then. of Cavell’s work that may have generated the “allergic reaction” that Eldridge and Rhie diagnose are highly pertinent to what follows in the present investigation: (1) Cavell’s “appeal to ordinary language is entered precisely when the very existence of any ‘we’ is in doubt.112  LaRocca continued theorizing what remains of perennial interest to some readers of Cavell’s work: the occasional. so far. and I think reasonably encourage. Eldridge and Rhie suggest that part of the work of “reframing” Cavell’s writing is intimately caught up with “a therapeutic uncovering of the resistances that have led to the repression of his voice and work in the past. aslant of Cavell’s. perhaps especially scholars who should benefit from his work. naked. do not seek to deeply engage it or wed themselves to it professionally. anthologies.” and therefore nothing more worthy of our dedicated attention. the evidence of myriad monographs. a presence that promotes his allegiances to humanism—complicates the reception of his work in philosophy and other fields in the humanities. As famous and influential as Cavell’s work appears to be (again. and claims to ‘what we say’ are by their very nature vulnerable. and reanimating his work for the future—must go hand in hand. and exposed (subject to rebuke. and it seems highly plausible to count these as the same points of resistance among some philosophers. it is incumbent upon Cavell’s readers to critically explore what it would mean to achieve “a new or transformed ‘we’ . and conferences on his work attests to this fact).”9 Eldridge and Rhie direct their introductory remarks to the “sources of resistance” that inhabit literary studies. . to be sure. or we might say presumptions.11 As Eldridge and Rhie suggest.”12 And in so doing. one imagines. it can often seem as if those features of acclaim hide a pernicious and counterintuitive fact: that scholars. depends on the assessment that Cavell—his voice.10 Two qualities. who have entered into this new we from the resources of their own subjectivities. consisting of new or transformed subjects. articles. I propose to spend a little time—in the wake of Eldridge and Rhie’s work—in the midst of some ideas and texts that illuminate features of Cavell’s reception in academic scholarship. indifference. Eldridge and Rhie’s project is so helpful and illuminating precisely because it makes evident the two issues that have shadowed Cavell’s work . and (2) humanism pervades Cavell’s writing. The paradox. as well as nonreading or disengagement. As a form of intellectual history.13 In conversation Cavell has defined the primary paradox of his work as the conflict between his deeply democratic impulse and his writing style. in philosophy. The two tasks—taking up the critical past so as to engage productively with interests and work that lie. instances when his work is in some form or another neglected or awkwardly esteemed—as we find in moments of misreading. . more particularly. or any other number of ways such claims might misfire)”. but still prominent. readers will be in a position to appreciate Cavell’s sense that there is “nothing more uncanny than the human.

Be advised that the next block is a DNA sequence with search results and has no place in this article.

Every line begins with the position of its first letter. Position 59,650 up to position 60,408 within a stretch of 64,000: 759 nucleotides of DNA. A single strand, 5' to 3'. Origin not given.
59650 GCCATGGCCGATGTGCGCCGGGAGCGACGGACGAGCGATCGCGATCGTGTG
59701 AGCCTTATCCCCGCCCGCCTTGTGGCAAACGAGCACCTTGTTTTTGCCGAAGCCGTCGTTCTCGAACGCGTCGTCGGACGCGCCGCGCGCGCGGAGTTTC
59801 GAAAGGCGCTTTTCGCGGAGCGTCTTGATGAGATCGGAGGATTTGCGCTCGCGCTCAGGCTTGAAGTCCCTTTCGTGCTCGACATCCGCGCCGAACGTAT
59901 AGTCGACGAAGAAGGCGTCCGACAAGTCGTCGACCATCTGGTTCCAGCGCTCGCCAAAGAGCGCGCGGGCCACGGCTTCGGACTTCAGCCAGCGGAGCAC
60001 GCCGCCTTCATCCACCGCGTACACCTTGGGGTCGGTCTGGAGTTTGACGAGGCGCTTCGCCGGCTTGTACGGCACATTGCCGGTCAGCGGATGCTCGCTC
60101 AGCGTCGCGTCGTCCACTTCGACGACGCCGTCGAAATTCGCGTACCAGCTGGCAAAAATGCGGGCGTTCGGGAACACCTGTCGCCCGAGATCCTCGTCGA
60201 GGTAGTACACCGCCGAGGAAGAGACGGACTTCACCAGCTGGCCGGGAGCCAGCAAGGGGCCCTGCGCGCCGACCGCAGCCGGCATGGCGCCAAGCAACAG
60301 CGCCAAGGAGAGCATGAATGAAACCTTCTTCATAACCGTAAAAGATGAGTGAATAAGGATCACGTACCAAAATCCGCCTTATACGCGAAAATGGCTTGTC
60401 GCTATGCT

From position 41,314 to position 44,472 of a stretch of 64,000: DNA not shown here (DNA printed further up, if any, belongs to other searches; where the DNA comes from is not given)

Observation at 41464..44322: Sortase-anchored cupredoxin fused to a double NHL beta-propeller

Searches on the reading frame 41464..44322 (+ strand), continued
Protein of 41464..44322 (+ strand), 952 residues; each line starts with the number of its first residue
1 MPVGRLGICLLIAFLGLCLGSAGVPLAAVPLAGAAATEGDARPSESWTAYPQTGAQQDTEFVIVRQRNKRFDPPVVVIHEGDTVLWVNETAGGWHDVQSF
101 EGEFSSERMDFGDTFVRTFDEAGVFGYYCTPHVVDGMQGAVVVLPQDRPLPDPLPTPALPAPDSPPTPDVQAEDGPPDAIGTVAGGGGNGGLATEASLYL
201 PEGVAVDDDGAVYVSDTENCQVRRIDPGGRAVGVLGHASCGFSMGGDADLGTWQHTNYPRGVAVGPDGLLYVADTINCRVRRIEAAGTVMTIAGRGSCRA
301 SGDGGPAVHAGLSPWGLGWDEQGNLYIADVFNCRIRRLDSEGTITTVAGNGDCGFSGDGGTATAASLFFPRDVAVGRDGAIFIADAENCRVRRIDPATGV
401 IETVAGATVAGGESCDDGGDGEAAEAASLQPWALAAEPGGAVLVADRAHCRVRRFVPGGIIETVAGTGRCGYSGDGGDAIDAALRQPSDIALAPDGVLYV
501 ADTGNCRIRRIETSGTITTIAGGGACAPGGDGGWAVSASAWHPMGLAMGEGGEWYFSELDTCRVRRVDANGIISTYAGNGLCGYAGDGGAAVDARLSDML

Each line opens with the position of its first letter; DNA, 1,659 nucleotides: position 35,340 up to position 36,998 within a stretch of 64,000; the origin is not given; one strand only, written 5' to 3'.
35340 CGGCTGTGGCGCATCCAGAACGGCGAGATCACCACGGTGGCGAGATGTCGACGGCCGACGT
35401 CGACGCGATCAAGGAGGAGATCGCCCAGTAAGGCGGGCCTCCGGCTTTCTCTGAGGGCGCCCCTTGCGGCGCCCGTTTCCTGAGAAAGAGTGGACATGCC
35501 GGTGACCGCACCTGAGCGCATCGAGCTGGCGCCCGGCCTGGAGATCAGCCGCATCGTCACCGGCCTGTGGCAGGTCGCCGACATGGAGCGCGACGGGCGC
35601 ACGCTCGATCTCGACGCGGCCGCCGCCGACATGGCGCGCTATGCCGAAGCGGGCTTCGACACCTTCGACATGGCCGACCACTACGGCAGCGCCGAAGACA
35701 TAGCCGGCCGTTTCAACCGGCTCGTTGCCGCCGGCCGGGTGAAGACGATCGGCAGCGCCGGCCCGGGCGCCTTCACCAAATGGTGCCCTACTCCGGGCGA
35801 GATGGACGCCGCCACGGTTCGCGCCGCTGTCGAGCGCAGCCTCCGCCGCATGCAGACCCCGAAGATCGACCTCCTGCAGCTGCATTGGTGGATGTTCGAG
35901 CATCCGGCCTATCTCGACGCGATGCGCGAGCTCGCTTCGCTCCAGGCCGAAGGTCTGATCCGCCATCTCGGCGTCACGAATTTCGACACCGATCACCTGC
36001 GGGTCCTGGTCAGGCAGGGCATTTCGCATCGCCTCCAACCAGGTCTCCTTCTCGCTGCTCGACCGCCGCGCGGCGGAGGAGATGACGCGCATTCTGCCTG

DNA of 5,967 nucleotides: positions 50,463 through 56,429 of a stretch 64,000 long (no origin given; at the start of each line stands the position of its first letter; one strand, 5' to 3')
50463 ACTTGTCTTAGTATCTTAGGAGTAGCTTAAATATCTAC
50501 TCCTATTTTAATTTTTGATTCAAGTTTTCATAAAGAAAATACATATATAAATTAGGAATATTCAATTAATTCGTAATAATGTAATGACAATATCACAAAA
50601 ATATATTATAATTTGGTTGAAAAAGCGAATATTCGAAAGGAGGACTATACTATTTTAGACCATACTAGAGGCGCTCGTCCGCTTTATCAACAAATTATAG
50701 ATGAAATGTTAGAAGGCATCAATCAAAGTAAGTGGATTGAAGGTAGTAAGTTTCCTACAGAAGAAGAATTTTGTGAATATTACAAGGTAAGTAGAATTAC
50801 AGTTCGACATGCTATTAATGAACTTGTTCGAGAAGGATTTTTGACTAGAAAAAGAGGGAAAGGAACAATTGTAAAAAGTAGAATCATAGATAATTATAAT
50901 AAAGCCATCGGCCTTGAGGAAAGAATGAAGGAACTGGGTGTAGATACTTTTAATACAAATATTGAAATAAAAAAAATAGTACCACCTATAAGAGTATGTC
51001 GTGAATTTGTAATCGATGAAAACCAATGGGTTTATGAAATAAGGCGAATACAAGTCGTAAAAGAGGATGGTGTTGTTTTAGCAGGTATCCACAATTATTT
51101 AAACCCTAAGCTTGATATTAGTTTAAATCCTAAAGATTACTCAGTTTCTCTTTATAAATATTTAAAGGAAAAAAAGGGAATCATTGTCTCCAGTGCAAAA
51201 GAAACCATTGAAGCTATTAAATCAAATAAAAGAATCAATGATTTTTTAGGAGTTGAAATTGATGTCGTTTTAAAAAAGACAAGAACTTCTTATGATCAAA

” his voice can. the prose can seem to be an enacted paraphrase.15 Imitation may be a form of flattery. vitally and frighteningly bound together in Cavell’s work.”14 In an important and surprising way. overwhelm the reader to the degree that when she turns to writing of her own. that “in philosophy it is the sound which makes all the difference. Therefore.The Education of Grown-ups: An Aesthetics of Reading Cavell  113 from the very beginning—namely. and justification. if they are not exclusive to reading Cavell. neglected. we might consider instead that for Cavell imitation is more akin to suicide than compliment. are at least exacerbated by the writing we have inherited from him. a project that in Cavell’s writing is thoroughly bound up with the very nature of being human. at times. the contestation of inclusion/exclusion in an academic community (e. among them that “the reclamation of the human self against its neglect by modern thought is as necessary and urgent today as it was when Cavell first began his long career. one’s voice is precious. I continue with (3) that precisely because Cavell has said tone is so important to one’s writing. which Eldridge and Rhie explore along with the contributors to their volume. As I move ahead to consider some points of resistance or complication in reading Cavell’s work. In all such cases we are presented with illustrations of our continual and difficult effort to read well. repressed. or in instances when acknowledgment becomes an occasion of apology—in both senses—as an expression of one’s regret or lapse and as a kind of defense. Adding to (1) and (2) above (drawn from Eldridge and Rhie). then. indeed. then. I am interested in how the interaction between reader and text illuminates something interesting about both: how we learn things about Cavell’s writing—as much as his readers—by the moments that exist “between acknowledgment and avoidance”. The two are. Given our proximity to Emerson’s texts. but in Cavell’s estimation. has had consequences. This intimacy. and so on—we should take seriously the way in which his work provokes these reactions because it is exemplary in its achievement of reminding us of the central role of the human community and the human subject. I also want to contribute a few more factors that. the trouble is impersonal after all. For example. the “we” of philosophers or any other type of scholar). to analyze concrete instances when Cavell is read by others in order to consider how his writing—in content and style—itself enables or resists reading. it appears. regardless of how we want to describe Cavell’s relation to mainstream philosophy and literary studies—as being resisted. the objective . Cavell’s prose reinforces our awareness of the embeddedness of content and style. excuse. and not a feature a writer should mimic or arrogate. It just has felt personal because Cavell so steadfastly holds to his conviction in these important questions. especially writing about Cavell. and the challenge of defining and defending one’s capacities for inclusion/exclusion in the human community. is to disambiguate between these personal and impersonal factors. In short. of course.. Part of my work.g. causing allergies.